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Testimony to
The New York City Council Committee on Transportation
Int. 0842-2015 - A Local Law in relation to temporarily limiting the issuance of new for-hire vehicle licenses
and
Int. 0847-2015A - Local Law in relation to requiring a study on the impact of growth in the taxicab and for-hire vehicle industries

Presented by
Kenneth J. Pokalsky
Vice President
June 30, 2015

On behalf of The Business Council of New York State, Inc., I appreciate this opportunity to comment on two laws recently introduced in the New York City Council. The first would direct the city to study the impact that growth in the taxi, livery, for-hire vehicle, black car, and limousine industries is having on local traffic, air quality, noise and public health (Int. 0847-2015). The second would put a temporary growth cap on the issuance of licenses for certain for-hire vehicles (Int. 0842-2015.)

The Business Council is New York’s largest statewide employer association, representing about 2,400 private sector employers in all business sectors, located across the state. Our membership includes “new economy” businesses such as Uber and Lyft, as well as many longstanding New York businesses that do, or could, benefit from the expanding array of services provided by entrepreneurial firms including those in the transportation sector.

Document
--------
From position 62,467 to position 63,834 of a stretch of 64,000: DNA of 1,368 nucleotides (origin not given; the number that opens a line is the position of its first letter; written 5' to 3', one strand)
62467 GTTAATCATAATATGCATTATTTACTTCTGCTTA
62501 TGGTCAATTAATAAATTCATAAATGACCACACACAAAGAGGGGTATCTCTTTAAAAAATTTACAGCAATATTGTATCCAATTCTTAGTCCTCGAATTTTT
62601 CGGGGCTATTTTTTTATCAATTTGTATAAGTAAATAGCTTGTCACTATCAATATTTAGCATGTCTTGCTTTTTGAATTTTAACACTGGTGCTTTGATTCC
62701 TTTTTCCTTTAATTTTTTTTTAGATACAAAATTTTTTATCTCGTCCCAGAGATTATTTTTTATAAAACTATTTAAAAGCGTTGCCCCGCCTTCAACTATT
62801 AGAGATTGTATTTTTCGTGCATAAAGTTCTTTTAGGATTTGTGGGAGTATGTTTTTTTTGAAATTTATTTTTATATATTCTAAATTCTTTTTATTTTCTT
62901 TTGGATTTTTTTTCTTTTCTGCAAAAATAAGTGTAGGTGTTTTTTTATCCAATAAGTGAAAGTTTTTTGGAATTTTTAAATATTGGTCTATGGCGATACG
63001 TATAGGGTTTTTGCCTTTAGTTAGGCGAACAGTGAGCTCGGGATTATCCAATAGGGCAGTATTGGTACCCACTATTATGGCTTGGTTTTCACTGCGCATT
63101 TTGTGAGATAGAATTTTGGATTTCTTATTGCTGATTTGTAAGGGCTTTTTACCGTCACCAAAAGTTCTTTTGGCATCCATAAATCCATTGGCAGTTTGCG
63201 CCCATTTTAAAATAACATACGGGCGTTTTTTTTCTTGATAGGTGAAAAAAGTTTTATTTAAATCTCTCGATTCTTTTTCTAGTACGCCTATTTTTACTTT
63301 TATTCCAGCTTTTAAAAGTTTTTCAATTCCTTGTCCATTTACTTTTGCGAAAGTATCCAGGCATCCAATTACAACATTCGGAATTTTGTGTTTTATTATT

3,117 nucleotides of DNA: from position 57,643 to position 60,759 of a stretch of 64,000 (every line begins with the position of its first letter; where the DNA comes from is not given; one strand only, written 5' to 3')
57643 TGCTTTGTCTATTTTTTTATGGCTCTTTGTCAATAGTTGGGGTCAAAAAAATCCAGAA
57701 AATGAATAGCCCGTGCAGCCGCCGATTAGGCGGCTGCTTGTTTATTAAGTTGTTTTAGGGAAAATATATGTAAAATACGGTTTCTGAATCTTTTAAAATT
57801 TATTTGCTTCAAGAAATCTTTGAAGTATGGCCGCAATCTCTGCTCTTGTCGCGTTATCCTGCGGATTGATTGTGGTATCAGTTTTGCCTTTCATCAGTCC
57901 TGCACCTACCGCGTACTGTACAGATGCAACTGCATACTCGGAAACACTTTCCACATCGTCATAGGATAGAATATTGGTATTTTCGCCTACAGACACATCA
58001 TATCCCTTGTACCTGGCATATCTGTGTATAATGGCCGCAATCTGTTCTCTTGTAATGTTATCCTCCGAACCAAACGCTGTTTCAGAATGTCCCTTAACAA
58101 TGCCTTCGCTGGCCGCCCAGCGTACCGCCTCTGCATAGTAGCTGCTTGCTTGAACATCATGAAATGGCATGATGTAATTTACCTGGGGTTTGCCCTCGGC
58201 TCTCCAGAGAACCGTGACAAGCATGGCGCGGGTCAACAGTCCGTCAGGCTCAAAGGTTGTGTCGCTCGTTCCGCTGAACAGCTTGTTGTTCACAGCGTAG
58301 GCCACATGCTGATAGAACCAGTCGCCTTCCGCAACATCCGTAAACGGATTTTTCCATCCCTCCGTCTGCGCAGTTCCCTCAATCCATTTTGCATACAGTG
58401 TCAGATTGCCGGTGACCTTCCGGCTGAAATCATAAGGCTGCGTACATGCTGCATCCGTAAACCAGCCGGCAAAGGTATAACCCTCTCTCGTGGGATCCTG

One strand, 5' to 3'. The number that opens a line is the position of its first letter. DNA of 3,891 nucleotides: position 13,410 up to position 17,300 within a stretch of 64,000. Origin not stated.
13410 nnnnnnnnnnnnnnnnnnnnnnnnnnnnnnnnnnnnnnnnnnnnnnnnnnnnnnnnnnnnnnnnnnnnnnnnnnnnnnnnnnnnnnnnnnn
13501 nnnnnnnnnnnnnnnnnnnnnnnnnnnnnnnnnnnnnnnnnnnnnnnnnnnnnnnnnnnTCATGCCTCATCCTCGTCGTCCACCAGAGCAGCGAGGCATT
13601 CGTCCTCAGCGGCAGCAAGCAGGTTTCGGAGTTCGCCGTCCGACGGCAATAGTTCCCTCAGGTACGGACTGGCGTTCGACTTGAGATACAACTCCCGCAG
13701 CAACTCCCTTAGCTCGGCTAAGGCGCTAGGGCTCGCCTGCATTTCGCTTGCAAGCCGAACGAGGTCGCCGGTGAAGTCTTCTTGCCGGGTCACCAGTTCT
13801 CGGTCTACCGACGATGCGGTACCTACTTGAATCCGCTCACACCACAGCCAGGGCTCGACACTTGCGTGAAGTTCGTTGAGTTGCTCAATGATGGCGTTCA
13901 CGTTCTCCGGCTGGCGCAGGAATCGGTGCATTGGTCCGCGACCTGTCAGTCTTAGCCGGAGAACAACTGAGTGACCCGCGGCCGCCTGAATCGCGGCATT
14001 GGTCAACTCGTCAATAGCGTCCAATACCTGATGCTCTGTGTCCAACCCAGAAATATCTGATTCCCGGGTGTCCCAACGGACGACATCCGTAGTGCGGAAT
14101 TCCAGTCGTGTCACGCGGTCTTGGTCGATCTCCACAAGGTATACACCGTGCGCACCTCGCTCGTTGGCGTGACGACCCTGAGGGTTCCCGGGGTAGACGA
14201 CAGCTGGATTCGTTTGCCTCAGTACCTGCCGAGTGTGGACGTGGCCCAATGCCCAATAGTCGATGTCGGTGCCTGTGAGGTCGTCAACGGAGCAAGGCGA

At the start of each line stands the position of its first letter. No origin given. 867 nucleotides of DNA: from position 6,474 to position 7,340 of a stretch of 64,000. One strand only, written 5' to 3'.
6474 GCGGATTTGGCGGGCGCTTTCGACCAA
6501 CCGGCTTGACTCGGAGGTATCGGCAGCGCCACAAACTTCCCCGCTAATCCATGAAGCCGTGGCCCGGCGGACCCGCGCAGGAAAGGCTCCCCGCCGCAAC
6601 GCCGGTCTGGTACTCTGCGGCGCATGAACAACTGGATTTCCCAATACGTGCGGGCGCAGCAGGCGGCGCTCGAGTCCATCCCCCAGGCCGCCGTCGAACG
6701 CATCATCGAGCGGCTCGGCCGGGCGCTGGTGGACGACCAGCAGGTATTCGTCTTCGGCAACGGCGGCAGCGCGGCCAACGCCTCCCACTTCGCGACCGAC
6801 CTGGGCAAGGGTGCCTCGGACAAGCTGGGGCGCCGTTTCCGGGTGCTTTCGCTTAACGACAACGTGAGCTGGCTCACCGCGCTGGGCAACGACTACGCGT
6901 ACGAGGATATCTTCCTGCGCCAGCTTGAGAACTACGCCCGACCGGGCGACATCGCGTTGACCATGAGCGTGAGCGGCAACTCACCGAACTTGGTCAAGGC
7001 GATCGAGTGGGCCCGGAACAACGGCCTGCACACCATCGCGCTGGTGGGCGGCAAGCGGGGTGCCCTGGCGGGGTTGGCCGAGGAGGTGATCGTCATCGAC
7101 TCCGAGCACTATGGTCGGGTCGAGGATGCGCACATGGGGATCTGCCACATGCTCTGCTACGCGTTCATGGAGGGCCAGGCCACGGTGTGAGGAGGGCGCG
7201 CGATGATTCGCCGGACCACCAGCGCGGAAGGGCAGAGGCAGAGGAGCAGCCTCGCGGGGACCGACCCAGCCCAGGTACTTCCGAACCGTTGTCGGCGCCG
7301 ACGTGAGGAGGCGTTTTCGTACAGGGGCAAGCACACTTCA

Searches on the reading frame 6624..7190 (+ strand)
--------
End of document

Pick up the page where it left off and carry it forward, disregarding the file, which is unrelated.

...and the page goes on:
I would like to raise several significant concerns we have regarding these proposals, and offer several recommendations.

IMPACT STUDY LEGISLATION – We have two main concerns regarding the proposed impact study.

First, it is too narrow in scope to provide adequate information for future legislative actions, because it only addresses potential adverse impacts, not benefits. The bill directs the Taxi and Limousine Commission to study “the impact of growth in [vehicle for hire] industries on traffic, air quality, noise and public health.” The bill does not require the evaluation of positive impacts such as increased jobs, increased household incomes and/or improved quality of transportation services for New York City residents, businesses and visitors - particularly those in the outer boroughs. Its approach is contrary to that of New York’s principal environmental impact statute. The State Environmental Quality Review Act, or SEQRA, requires that “the protection and enhancement of the environment, human and community resources [are] given appropriate weight with social  and economic considerations in public policy,” and requiring further that “[s]ocial, economic, and environmental factors shall be considered together in reaching decisions on proposed activities.” A complete study of the FHV sector would consider its positive economic and customer impacts as well as any potential negative environmental impacts.

Second, we are very concerned these bills, if adopted together as proposed, would impose an immediate cap on the growth of one component of the FHV sector before the impact study is completed, therefore before any evidence is available suggesting the need for these regulatory restrictions. This growth cap would be in place until August 31, 2016, or until the mandated study is completed, whichever is earlier. That is simply a backward approach to policy making, and suggests that the real purpose here is to simply restrict growth in this VFH sector.